“Silversweets” starts at a funeral for Amanda, who died from lung cancer, so all of these old ladies all talk about women who “smoked and smoked their brains out.” I may have heard the exact same speech from my wife about how much she loves to smoke and how no one will change her.

Anyways, this lady has a husband named Brewster who is a monster — but pronounced mahn-stah — and he runs her life like an army sergeant. It feels like Zaso branched out here from Romero and watched either Terry-Thomas in Vault of Horror or the antismoking moments in Cat’s Eye. He tosses her cigarettes and forces her to stay home to watch sub-Rockette footage on TV while strange music plays on the soundtrack. She goes to the basement to sneak a smoke and a furry arm attacks her to a music cue from The Time Machine plays and Fluffy pretty much emerges from his wooden carton except its so dark you can barely see him and instead you get closeups of plates on the wall like a good Italian house should have.

I totally love how this one ends with a nice old man cooking a nice meal for a monster and the camera fixating on a light fixture.

“Birthday Wishes” is very similar to “It’s a Good Life” from Twilight Zone: The Movie in that a young kid named Michael who gets powers that his entire family is powerless to stop. The kid in this gets his from Shana, a holy man, when he asks for the power of revenge over his family and friends. He gets chanted over and he is given the gift, the power of revenge and is only asked that he never gets angry and must be cautious.

Then Michael goes off at his birthday party, canceling all the guests, setting his sister on fire, making his father throw up blood, forcing another relative to shoot himself and becoming zombified. I mean, if someone made a cake for me that looked that flat, I would go off as well and I don’t have reality-destroying abilities. I really love the bald old man that pulls a gun at this birthday party. Who comes packing to a pre-teen party?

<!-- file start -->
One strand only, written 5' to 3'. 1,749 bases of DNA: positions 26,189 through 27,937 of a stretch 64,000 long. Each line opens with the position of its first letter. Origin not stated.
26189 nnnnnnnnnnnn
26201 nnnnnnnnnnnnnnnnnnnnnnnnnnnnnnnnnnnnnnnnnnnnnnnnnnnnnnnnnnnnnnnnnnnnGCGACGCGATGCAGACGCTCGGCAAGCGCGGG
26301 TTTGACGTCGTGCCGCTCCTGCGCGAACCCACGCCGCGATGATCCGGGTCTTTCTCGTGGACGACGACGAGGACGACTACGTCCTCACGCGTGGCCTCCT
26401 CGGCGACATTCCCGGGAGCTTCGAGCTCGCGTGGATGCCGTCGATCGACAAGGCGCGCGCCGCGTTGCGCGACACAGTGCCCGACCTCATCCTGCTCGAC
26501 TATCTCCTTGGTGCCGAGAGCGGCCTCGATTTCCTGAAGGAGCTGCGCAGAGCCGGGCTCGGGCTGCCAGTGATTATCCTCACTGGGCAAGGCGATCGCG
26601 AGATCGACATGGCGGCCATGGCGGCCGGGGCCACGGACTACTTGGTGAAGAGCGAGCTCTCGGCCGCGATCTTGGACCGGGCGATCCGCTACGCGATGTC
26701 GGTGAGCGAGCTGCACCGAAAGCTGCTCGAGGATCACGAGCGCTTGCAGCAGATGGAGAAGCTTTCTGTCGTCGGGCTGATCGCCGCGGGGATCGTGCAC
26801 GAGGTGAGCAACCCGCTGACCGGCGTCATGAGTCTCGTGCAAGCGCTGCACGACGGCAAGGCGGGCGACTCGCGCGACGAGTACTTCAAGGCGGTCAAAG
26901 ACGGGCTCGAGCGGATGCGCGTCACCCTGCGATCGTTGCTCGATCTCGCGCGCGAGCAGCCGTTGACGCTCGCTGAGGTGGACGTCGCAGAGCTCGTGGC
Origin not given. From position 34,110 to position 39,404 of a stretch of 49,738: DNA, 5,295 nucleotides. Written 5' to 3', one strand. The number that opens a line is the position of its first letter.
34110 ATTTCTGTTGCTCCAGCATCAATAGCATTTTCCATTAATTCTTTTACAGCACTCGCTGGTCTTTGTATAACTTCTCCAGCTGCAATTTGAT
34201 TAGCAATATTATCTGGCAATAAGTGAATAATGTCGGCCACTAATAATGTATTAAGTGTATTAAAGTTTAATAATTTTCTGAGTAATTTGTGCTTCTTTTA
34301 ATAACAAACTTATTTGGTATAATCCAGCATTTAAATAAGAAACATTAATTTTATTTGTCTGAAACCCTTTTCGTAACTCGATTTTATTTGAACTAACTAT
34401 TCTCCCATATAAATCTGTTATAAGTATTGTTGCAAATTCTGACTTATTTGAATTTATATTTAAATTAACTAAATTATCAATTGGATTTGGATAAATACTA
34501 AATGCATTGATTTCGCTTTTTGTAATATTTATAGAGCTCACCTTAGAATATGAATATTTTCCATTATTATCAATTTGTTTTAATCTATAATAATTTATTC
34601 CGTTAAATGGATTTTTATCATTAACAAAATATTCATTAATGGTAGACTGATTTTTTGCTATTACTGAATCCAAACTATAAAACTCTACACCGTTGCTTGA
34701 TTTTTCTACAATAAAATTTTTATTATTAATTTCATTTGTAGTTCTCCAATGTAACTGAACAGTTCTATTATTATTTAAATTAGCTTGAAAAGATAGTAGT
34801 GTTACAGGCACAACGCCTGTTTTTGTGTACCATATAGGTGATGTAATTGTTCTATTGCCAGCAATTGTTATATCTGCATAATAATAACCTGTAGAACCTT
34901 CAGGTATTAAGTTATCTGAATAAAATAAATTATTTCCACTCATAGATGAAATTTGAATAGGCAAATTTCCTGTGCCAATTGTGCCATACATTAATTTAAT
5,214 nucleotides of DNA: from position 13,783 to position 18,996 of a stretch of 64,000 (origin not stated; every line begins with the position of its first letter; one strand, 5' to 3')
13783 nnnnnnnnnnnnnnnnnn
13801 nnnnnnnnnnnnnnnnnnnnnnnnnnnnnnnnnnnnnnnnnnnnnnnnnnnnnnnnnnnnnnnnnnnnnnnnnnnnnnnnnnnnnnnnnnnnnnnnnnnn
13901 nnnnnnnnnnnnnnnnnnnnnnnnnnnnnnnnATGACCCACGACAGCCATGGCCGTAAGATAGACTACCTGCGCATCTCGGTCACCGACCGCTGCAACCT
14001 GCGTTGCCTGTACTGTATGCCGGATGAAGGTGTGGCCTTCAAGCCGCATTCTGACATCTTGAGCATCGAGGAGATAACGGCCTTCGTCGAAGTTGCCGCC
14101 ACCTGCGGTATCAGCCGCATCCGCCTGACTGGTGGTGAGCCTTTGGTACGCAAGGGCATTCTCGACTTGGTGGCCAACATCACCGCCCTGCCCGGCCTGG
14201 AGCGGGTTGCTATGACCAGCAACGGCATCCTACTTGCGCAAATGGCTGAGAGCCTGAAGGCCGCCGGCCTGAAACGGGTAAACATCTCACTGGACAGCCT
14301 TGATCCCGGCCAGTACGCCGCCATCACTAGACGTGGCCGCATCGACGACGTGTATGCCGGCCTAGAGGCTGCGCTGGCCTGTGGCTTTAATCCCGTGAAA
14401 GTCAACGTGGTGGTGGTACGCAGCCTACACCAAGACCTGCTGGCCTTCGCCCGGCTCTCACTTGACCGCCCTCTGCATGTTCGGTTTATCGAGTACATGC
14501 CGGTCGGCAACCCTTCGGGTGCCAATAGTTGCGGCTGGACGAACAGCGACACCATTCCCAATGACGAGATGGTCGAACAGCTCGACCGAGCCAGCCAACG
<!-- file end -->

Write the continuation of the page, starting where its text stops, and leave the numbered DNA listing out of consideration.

By the end, the entire house has turned against Michael’s mother as we get some effective stills of each room and her bathed in green light.  Oh yeah — there’s also a zombie arm chasing her. Dig that lattice in the dining room.

For everyone who keeps making movies they say feel like the 80s, I want you to watch this segment. See how beige and dingy everything looks? That’s what the 1985 really looked like.

“A Grave Matter” is about a series of murders and oh man, this old guy in this one has a Frank Rizzo voice which makes me beyond happy. A reporter keeps going back to a funeral home to learn if he’s the killer while the waitress that he fired goes back to find her glasses and she gets killed and then we come back to the newspaper the reporter works for and man, the exposition before she tries to go behind a curtain.

Everyone in this has such rich New York accents by the way.

Finally, back to the video store and our mime — well, she does talk plenty — before recommending another movie that’ll really make someone scream.

Also: That guy who snuck into the adult section? John Zaso, Joe’s dad, who also did the effects.

Screambook 2 is, well, it’s fun. It’s not great but there are enough moments and talkent shining through that you make it through.

You can watch this on YouTube where Zaso has posted several of his films.